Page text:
Transnational Comics, A Call for MLA Papers

MLA 2014: Transnational Comics (deadline 3/08/2013; conference 1/9-12/2014)

Modern Language Association: Division on Literature & Other Arts; Discussion Group on Comics & Graphic Narratives

How have comics affected, and been affected by, transnational cultural exchanges?

Spurred by the development of the Internet and wordless communication,transnationalism has come to mean a new way of thinking about the relationships and interconnectivity among cultures, languages, arts, and peoples on the international stage. Comics and graphic narratives have long been the visual and textual testament to this global interaction. From the influence of 19th and early 20th century European comic art on American comics (and vice versa), the cultural links between Japanese manga and comics worldwide, and the rise of graphic novels in non-western countries to current issues of production, translation, and cultural reception, comics and graphic narratives lend themselves to a transnational lens. Indeed, in these complex and vulnerable times, as globalization refigures what we mean by “worldwide” and cultural forms cross-pollinate across national boundary lines, the prospect of a truly transnational comics studies seems more important than ever.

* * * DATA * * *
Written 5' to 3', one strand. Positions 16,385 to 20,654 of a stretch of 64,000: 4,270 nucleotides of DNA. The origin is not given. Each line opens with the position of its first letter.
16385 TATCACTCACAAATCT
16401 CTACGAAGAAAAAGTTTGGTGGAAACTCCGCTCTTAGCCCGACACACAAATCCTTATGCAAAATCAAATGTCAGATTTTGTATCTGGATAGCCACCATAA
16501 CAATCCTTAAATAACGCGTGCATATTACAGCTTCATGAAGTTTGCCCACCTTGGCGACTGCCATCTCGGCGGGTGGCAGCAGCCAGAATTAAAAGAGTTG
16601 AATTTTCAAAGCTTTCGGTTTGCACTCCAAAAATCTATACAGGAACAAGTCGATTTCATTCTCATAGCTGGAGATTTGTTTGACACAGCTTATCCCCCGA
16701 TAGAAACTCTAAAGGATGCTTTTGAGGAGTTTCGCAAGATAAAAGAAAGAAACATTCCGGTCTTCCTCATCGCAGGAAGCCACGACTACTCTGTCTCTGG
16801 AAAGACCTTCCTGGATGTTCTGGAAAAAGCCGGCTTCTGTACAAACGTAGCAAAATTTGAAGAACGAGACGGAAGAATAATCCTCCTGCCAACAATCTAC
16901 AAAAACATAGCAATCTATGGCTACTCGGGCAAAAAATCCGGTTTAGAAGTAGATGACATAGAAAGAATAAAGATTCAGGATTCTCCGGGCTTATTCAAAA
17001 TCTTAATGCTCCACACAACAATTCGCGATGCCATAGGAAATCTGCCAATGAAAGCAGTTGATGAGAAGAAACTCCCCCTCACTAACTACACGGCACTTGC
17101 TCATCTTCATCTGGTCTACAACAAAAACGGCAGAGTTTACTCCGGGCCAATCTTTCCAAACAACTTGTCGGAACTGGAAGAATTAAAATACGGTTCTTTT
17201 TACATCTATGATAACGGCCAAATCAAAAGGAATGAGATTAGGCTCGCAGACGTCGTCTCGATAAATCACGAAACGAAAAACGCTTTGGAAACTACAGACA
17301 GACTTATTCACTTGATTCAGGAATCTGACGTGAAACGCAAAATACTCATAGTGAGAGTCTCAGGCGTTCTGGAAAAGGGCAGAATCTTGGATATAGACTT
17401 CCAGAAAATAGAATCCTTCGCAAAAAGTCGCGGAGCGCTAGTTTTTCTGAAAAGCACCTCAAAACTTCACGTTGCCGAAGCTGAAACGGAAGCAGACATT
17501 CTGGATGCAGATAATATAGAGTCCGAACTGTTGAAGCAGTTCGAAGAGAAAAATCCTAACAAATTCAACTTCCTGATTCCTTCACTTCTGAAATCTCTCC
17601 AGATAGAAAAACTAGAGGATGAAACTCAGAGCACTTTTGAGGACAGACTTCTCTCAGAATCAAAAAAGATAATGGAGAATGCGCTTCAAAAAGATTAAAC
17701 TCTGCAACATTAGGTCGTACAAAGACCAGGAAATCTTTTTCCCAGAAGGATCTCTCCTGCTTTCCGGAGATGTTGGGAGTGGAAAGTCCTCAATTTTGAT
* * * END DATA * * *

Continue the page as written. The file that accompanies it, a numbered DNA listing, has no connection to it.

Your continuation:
This panel invites papers that explore the cultural exchange that comics and graphic narratives have had and continue to offer. A few questions to consider:

*How do American comics differ from manga? From bande dessinée?

*How have specific comic artists influenced each other in transnational and intercultural contexts? Papers might consider, for example, how a distinctive style (such as Hergé’s ligne claire) has been adopted by artists in other countries, or how comics anthologies (such as RAW or Stripburger) and festivals (such as the FIBD in Angoulême) facilitate transnational connections.

*How have superhero characters been adapted around the world? What are the implications of these transnational adaptations?

*What are the cultural implications when comics are translated into other languages and for other audiences, for example into English for American markets? What aspects of the original context are preserved or lost in this translation?

*How might emerging theories of transnationalism, or analyses of globalization, shed light on comics and comics culture?

Send 200 to 300-word abstracts in .doc or .pdf to Nhora Serrano (nhora.serrano@csulb.edu) and Anke Finger (anke.finger@uconn.edu)  by  May 2013.

contact email: 

nhora.serrano@csulb.edu; anke.finger@uconn.edu

 

cfp categories: 

interdisciplinary

international_conferences

popular_culture

postcolonial

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